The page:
California State Auditor Claims UCOP Hid $175 Million in Reserves from the State

The Office of the California State Auditor released a report today finding that the University of California Office of the President has been mismanaging its funds and attempted to impede the state’s audit of the university system’s finances. The report alleges that UCOP has over $175 million in its restricted and discretionary reserves that it failed to disclose and that UC President Janet Napolitano’s office was unable to produce a list of all system-wide initiatives, their costs and the ways in which they benefit the university.

According to the report, more than one third of the funding in the discretionary reserves was unspent “campus assessment” money that UCOP requires each UC campus to pay annually for the purposes of financing the majority of its discretionary operations, and in certain years, the UC Board of Regents approved increases to campus assessment at the request of UCOP even though UCOP still had leftover funds from prior years.

The California State Auditor’s Office concludes that the budget increase UCOP has received over the last several years has resulted in each campus paying more campus assessment, which in turn has potentially necessitated the recent increases in tuition.

In the letter to Gov. Jerry Brown and the state legislature that precedes the report itself, State Auditor Elaine Howle criticizes the behavior of UCOP during the course of the audit, accusing the office of interfering with the surveys each campus was required to complete for the audit.

“We found it particularly troublesome that the Office of the President intentionally interfered in our efforts to assess the types and quality of services it provides to campuses,” Howle wrote. “Correspondence between the Office of the President and the campuses shows that the Office of the President inappropriately reviewed campuses’ survey responses, which resulted in campuses making changes to those responses prior to submitting them to us — campus statements that were critical of the Office of the President had been removed or substantially revised, and negative ratings had been changed to be more positive.”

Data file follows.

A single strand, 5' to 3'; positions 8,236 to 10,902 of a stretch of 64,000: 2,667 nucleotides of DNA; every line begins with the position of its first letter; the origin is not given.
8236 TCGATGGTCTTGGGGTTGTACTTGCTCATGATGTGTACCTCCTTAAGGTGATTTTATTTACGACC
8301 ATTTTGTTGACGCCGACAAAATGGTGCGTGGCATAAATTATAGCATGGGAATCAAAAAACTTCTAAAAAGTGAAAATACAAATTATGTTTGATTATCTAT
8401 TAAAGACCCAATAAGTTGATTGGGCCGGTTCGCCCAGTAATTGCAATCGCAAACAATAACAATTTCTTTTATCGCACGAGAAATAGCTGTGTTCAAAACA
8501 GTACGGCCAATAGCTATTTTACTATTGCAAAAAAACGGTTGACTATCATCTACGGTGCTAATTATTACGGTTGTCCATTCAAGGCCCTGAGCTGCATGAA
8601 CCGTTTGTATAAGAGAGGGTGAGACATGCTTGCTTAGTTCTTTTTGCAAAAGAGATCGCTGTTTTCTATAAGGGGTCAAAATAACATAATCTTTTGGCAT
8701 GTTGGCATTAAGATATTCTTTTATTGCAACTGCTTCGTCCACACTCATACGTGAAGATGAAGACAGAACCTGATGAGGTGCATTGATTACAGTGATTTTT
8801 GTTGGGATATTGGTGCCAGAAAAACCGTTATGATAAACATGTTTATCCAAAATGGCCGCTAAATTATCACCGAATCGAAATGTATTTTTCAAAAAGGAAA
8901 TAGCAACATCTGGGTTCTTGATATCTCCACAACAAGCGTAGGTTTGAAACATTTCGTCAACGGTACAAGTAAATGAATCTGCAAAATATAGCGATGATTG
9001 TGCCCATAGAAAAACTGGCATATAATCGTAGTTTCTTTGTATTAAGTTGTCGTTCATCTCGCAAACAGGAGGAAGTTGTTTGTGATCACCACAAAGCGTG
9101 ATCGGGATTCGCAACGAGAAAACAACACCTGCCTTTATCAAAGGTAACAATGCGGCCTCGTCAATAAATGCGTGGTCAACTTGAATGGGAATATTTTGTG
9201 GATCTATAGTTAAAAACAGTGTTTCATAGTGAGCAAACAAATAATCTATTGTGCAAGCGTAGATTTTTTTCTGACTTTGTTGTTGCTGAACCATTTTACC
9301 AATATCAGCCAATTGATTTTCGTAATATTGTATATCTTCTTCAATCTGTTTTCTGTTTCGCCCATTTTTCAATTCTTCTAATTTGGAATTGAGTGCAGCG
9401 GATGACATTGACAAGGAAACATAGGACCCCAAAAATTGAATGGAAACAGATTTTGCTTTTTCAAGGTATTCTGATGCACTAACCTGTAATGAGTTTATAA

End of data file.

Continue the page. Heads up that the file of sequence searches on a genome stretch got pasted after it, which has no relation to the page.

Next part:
Howle goes on to recommend that the legislature increase its supervision of UCOP, stating that UCOP’s behavior with regard to its funding and the audit “indicate that significant change is necessary to strengthen the public’s trust in the University of California.”

The 177-page report additionally reprimands UCOP for not following recommended budget practices, not justifying the size of its staff and their salaries and not charging the campuses as little as possible for campus assessment, among other things.

The report sets out a number of suggested modifications to UCOP’s budgetary and spending behaviors, such as “developing a clear definition of system-wide initiatives within the budget,” which UCOP and the UC Board of Regents largely agree with. However, both the Regents and Napolitano reject the recommendation that the state legislature increase its oversight of Napolitano’s office.  

In a letter responding to the report, Napolitano also refutes the claim that UCOP failed to disclose the $175 million, stating that the allegation is inaccurate and misleading.

“The $175 million figure mischaracterizes the true amount of UCOP’s available and uncommitted reserve, which is $38 million, a modest amount for an organization our size,” Napolitano said. “Moreover, the $175 million amount cited should actually be $170 million, as $5 million is not UCOP-related fund balance data.”

Napolitano then explains that the $170 million is spent on a number of programs and initiatives, like growing UC Merced and establishing a new medical school at UC Riverside.

The full report and accompanying letters of response can be found here.

Correction: A previous version of this article stated that UCOP claimed to be spending part of its $170 million on a new medical school at UC Merced, which has been corrected to UC Riverside.